Before an audience of excited patrons and supporting cast of bloody marys, wine, and imported and domestic bottles, 10 domestic and handcrafted brews dive from taps into chilly glasses. A menu of pub grub complements the adult libations with classic burgers, Mexican favorites such as tacos and enchiladas, and Italian delights including grinders, pizza, and pasta. Fatigued golfers and complacent dry cleaners grow alert at the sight of the Pueblo Slopper, in which green or red chili and shredded cheese ooze over a thick cheeseburger and crisp fries. A covered patio in back shields diners from hot sunbeams, while the front side of the grill boasts outdoor seating that's open to seagull serenades. Flat-screen televisions peppered throughout the space flicker with sports match-ups, and nightly events—such as live music on Fridays and Saturdays and karaoke on Wednesday nights—help customers stay on key without having to eat with a tuning fork.
The year was 1967, and Stella Cordova was working in a restaurant called Chubby's Burger Drive In. One day, the owner made approached her with a curious offer—would she like to buy the place? Stella said yes, and today she keeps locals well-fed by managing the eatery she once worked in. Since then, The Original Chubby's has changed locations, altered its name, and sprouted a second spot in the arts district—now in the hands of Stella's grandson Julian. This time, though, the menu's fare features a Mexican twist. Stella's own favorite is the green chile-topped Mexican burger served with a side of cheese fries, but dozens of burgers, tacos, and burritos fly across the counter at Chubby's until midnight.
Tortillas and salsas are handmade in each Cost Vida store, and the executive chef has designed a menu around ingredients that have never seen the inside of a factory or a dehydrated astronaut snack pack, including fresh cilantro, mangos, tomatillos, and all-natural proteins such as sweet pork and baja shrimp made fresh daily. Dishes consist of Mexican staples such as burritos and tacos filled with cheese, meats, and beans, and lighter fare includes salads packed with veggies, salsas, and guacamole. Traditional Mexican desserts end meals on a dulcet chord with flan, key-lime pie, or sweet cinnamon tortilla.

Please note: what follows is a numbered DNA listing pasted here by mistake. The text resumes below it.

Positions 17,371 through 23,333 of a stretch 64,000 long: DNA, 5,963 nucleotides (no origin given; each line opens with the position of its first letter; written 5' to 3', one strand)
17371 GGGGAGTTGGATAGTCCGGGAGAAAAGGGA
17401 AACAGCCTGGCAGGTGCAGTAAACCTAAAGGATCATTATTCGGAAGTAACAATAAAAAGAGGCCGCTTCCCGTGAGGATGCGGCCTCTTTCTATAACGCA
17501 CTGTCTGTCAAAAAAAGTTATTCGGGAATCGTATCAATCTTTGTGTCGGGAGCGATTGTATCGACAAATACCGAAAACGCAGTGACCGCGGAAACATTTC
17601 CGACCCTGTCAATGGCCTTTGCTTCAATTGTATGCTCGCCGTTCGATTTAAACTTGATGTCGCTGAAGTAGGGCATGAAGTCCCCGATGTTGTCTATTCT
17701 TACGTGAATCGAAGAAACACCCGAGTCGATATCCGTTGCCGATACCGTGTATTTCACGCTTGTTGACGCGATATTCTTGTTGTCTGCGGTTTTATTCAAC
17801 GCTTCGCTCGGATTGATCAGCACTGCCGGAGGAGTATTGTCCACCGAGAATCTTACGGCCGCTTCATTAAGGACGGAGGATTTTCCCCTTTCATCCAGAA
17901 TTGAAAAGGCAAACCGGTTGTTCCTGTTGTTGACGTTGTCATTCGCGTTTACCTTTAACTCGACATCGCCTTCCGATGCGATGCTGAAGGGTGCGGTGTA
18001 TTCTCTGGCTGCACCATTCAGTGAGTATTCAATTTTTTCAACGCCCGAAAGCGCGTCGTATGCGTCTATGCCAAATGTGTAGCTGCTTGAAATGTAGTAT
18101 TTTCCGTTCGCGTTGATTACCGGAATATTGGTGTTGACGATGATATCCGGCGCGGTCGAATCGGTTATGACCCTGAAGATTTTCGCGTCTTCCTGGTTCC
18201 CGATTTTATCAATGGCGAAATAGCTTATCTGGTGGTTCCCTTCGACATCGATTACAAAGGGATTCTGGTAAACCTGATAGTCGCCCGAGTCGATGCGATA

Though lunchtime showcases classic Mexican dishes such as flautas, enchiladas, and quesadillas, Las Brisas' dinner menu features a whole new level of inspiration and taste. For more than two decades, the kitchen—under the direction of Chef Ricardo—has churned out inventive Latin-fusion cuisine that draws on flavors from the Mexican coast, as well as Spain, the Caribbean, and the Mediterranean. He concocts a cavalcade of entrees, ranging from swordfish enchiladas to saffron-infused Spanish paella and fresh Mediterranean salmon. Friday and Saturday nights are as special as a puppy’s first words, with his crew flooding the dining room with the smoky aromas of slow-roasted baby-back ribs and succulent Spanish prime rib. Though many of their menu items are wheat-free by nature, Las Brisas caters to dietary restrictions with a special gluten-free menu that's available upon request.
In addition to classic Mexican food staples like sizzling fajitas and tacos al carbon, chefs at Lime incorporate international influences into their Central American cuisine. Steamed edamame and chipotle crema dipping sauce, as well as the scorpion plate’s shrimp flash-fried in a wonton wrapper, mingle Mexican cooking methods and ingredients from Asian traditions. And American fair makes its mark with the Lime's Mexican burger which wraps a flour tortilla around a beef burger patty, served with fries. The restaurant creates a festive atmosphere with margaritas, mojitos, and board games that double as giant maracas.
Today’s spicy Groupon invites you to a sultry south-of-the-border rendezvous at a hotel made out of Chihuahua cheese. For $25, you’ll get $50 worth of traditional Mexican tastes at La Sandía, an ethnic eatery from famed restaurateur and Denver magazine’s 2009 Person of Power Richard Sandoval.